A recent report by the Joint Committee of the European Supervisory Authorities shows, not surprisingly, the financial sector attracts more cyber-crime than other industries. It states that banks ‘have been hit by cyber-attacks and other malicious attacks
more frequently, and have seen an increase in high-profile distributed denial of service (DDoS) and outages’.
In fact, the International Organisation of Securities Commissions has predicted that the next big financial shock will come from cyber-space, after mass attacks on financial players. In the UK, latest warnings from the Bank of England clearly show that the
“cyber-threat” has become one of the biggest problems facing the financial system.
Banks are doing everything they can to stay ahead of cyber-criminals but the challenges they face are immense. Given that banks are under almost constant risk of being attacked, what can they do to protect themselves?
Cyber-crime cannot be prevented at the perimeters of today’s large, complex and global networks, and banks need to abandon the illusion of 100% IT security. Cyber-criminals’ sophisticated practices have rendered traditional perimeter defences, including
proxy, firewall, VPN, antivirus and malware tools, inadequate to protect against attacks.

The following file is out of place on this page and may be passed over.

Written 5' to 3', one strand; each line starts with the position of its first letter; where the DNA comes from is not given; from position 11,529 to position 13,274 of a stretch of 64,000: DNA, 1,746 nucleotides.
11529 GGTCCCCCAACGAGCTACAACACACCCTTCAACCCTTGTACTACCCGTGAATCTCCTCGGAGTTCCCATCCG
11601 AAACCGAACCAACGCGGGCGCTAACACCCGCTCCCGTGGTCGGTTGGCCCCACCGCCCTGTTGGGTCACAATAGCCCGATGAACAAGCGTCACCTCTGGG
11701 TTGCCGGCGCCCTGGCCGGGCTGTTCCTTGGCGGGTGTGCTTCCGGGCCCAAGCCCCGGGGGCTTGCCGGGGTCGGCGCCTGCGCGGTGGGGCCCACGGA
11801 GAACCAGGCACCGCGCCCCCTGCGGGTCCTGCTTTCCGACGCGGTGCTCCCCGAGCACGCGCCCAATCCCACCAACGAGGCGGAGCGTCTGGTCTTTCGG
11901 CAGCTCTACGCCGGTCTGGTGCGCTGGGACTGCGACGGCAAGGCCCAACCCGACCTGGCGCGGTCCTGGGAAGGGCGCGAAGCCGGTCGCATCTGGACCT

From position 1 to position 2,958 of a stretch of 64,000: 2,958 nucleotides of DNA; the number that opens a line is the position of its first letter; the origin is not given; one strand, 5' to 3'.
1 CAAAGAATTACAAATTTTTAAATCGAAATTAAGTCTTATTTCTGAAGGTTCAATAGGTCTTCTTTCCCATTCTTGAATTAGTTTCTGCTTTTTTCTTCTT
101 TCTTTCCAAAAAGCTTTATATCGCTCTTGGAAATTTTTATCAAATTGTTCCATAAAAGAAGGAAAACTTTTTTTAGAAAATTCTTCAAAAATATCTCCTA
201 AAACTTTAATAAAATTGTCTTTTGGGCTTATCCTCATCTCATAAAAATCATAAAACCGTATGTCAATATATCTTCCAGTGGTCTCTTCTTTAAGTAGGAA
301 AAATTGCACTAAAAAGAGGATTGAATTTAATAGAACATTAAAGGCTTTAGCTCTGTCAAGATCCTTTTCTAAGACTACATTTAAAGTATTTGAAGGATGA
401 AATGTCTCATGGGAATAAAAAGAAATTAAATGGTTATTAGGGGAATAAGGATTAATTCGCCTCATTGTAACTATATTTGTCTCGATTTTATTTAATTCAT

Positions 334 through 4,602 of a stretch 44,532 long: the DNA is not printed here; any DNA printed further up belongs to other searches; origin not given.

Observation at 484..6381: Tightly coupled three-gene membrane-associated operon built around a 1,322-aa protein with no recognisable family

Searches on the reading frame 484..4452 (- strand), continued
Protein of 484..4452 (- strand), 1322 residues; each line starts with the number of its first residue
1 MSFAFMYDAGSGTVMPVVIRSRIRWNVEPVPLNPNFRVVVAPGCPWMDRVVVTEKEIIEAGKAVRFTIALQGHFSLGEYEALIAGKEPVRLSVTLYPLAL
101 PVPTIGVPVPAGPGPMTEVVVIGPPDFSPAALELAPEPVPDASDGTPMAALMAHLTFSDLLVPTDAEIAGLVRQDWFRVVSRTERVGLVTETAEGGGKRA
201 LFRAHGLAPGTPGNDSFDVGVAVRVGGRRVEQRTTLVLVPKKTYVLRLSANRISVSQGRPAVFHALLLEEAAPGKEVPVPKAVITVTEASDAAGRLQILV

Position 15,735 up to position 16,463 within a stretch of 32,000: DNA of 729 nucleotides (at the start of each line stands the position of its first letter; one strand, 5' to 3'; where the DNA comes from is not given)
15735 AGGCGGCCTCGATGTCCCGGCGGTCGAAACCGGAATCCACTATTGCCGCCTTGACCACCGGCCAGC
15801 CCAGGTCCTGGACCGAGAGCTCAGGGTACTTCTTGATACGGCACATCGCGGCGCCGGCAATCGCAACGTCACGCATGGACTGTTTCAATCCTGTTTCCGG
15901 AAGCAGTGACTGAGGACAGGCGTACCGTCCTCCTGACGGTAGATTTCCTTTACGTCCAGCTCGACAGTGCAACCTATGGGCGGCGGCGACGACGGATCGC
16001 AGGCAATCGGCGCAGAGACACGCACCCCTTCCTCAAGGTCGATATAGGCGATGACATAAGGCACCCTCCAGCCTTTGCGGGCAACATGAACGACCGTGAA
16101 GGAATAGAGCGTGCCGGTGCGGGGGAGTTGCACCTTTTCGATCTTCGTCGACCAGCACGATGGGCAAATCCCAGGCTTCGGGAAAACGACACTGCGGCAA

As a result, banks have to continue to protect important information but they also need to assume they have been breached and use new technology to detect the breach quickly. This will give them a much better chance of preventing the compromise or loss of
On average, it takes 230 days before a breach is detected. By that time, the damage has been done and in some cases it’s irrecoverable. In the case of the recent JP Morgan attack, hackers were in the bank’s network undetected for about two months.
The key is to understand what is happening on a continuous and ongoing basis, evaluate the degree of risk at any one time and have a plan to counter the activity. New technology such as information-driven cyber-intelligence provides banks with a valuable
tool to do this. Identifying and characterising cyber-threats and assessing the vulnerability of critical assets and operations specific to the threat puts organisations in a better position to identify ways to reduce those risks and strategically prioritise
risk reduction measures. They can also plan for what the likelihood and consequences of specific types of attack are and can better manage and minimise the risk.